Samourai Wallet co-founder released on $1M bond after pleading not guilty


  • Samourai Wallet founders have been charged with money laundering and operating an unlicensed business.
  • Keonne Rodriguez, one of the co-founders, was released on a $1M bond after pleading not guilty in NYC court.
  • The legal proceedings raise concerns about the future of non-custodial crypto services in the U.S.

During an appearance at the U.S. District Court for the Southern District of New York on Wednesday, Samourai Wallet co-founder Keonne Rodriguez entered a plea of not guilty to the charges brought against him and his associate William Hill and an assistant U.S. Attorneys agreed to the $1 million bond, with travel restrictions.

The lawsuit against Rodriguez and his associate William Hill alleges that Samourai Wallet facilitated over $100 million in money laundering transactions from illegal dark web markets. The two were arrested on April 24 in different jurisdictions.

Keonne Rodriguez’s bail terms

Despite being released on a $1 million bond, Rodriguez was restricted to only travel to certain areas of New York and Pennsylvania. He will be confined to his residence in Harmony, Pennsylvania, and required to wear a location monitoring device.

Additionally, Rodriguez is prohibited from engaging in any cryptocurrency transactions without prior approval from the court.

Rodriguez’s case is scheduled to proceed in the Southern District Court of New York, with Rodriguez set to appear again on May 14 with the involvement of Judge Richard M. Berman, known for presiding over high-profile cases, adding to the weight of the proceedings.

The outcome of the legal proceedings against could have far-reaching implications for the cryptocurrency industry.

William Hill, the co-accused and chief technology officer of Samourai Wallet, despite being arrested on the same day as Rodriguez has not yet been presented in a any U.S. courtroom. This could be because of Hill having been arrested in Portugal meaning authorities are possibly working through extradition proceedings.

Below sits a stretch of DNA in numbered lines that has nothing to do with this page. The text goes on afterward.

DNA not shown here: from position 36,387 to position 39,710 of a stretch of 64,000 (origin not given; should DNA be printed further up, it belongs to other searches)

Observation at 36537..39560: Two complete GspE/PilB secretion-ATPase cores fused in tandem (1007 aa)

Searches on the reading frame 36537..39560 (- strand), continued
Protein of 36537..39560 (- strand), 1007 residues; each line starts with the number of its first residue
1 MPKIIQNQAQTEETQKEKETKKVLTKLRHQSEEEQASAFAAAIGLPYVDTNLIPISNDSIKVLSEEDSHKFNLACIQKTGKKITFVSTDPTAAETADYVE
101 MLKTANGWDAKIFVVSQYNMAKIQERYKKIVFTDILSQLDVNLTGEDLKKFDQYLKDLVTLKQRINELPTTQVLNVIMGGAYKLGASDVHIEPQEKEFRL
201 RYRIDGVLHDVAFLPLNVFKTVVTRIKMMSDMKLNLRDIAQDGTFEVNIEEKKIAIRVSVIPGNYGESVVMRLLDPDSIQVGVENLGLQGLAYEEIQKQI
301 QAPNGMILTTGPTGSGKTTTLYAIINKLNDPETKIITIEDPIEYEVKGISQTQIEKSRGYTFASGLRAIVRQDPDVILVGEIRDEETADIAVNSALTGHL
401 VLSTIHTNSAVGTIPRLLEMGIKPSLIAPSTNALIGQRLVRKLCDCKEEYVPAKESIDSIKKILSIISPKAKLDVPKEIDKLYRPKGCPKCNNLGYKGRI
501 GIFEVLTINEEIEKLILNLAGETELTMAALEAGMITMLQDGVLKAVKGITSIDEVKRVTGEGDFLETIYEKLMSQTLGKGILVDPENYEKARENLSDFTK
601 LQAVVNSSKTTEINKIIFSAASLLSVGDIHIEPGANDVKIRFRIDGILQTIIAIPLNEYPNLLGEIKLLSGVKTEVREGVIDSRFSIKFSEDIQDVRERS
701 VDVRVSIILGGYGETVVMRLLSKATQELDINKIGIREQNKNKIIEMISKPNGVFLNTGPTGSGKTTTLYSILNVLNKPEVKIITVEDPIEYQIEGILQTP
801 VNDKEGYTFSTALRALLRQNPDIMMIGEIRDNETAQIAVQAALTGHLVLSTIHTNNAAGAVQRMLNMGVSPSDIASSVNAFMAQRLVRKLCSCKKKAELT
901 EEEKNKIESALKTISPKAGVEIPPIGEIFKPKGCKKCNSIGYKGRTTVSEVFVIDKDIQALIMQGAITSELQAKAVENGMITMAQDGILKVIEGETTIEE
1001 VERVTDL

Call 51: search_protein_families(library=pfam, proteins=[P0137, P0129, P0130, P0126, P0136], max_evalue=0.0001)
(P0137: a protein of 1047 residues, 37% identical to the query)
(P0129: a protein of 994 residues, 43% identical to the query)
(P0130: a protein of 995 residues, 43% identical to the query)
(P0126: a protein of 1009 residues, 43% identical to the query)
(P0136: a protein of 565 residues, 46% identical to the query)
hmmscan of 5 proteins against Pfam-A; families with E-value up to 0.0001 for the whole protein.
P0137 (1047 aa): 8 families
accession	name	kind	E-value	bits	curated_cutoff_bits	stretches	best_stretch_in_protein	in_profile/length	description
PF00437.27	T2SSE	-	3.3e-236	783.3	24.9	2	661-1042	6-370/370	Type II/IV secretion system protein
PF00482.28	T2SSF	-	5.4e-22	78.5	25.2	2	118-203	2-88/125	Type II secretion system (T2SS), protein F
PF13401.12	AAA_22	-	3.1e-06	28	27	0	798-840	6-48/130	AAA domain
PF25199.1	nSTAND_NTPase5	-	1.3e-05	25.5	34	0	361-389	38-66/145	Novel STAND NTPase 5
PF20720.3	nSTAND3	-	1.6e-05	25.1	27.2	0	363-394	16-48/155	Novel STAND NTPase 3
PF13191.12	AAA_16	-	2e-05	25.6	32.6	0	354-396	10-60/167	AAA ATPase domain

Implications of the Samourai Wallet legal proceedings

The arrests and subsequent legal proceedings against Rodriguez and Hill have sparked debates regarding the definition of non-custodial wallets as money service businesses.

The allegations of Samourai Wallet facilitating money laundering transactions from illegal dark web markets raise questions about the broader implications for self-custodial tools in the cryptocurrency ecosystem.

As reported earlier, Self-custodial crypto wallets like Wasabi Wallet and Phoenix have gone ahead to restrict U.S. users fearing legal proceedings following the arrest and prosecution of the Samourai Wallet founders and a possible Metamask investigation.

The case challenges the interpretation of guidelines issued by the Financial Crimes Enforcement Network (FinCEN) regarding money transmission services with the Department of Justice (DOJ) arguing that the operation of Samourai Wallet’s services, including the broadcasting of transactions and collection of fees, falls within the scope of a money service business.

The indictment also raises concerns about potential efforts to KYC (Know Your Customer) the Bitcoin network, with implications for miners, node operators, and other entities involved in cryptocurrency transactions.

The FBI has already issued a public service announcement urging caution regarding cryptocurrency money service businesses that do not require KYC information.

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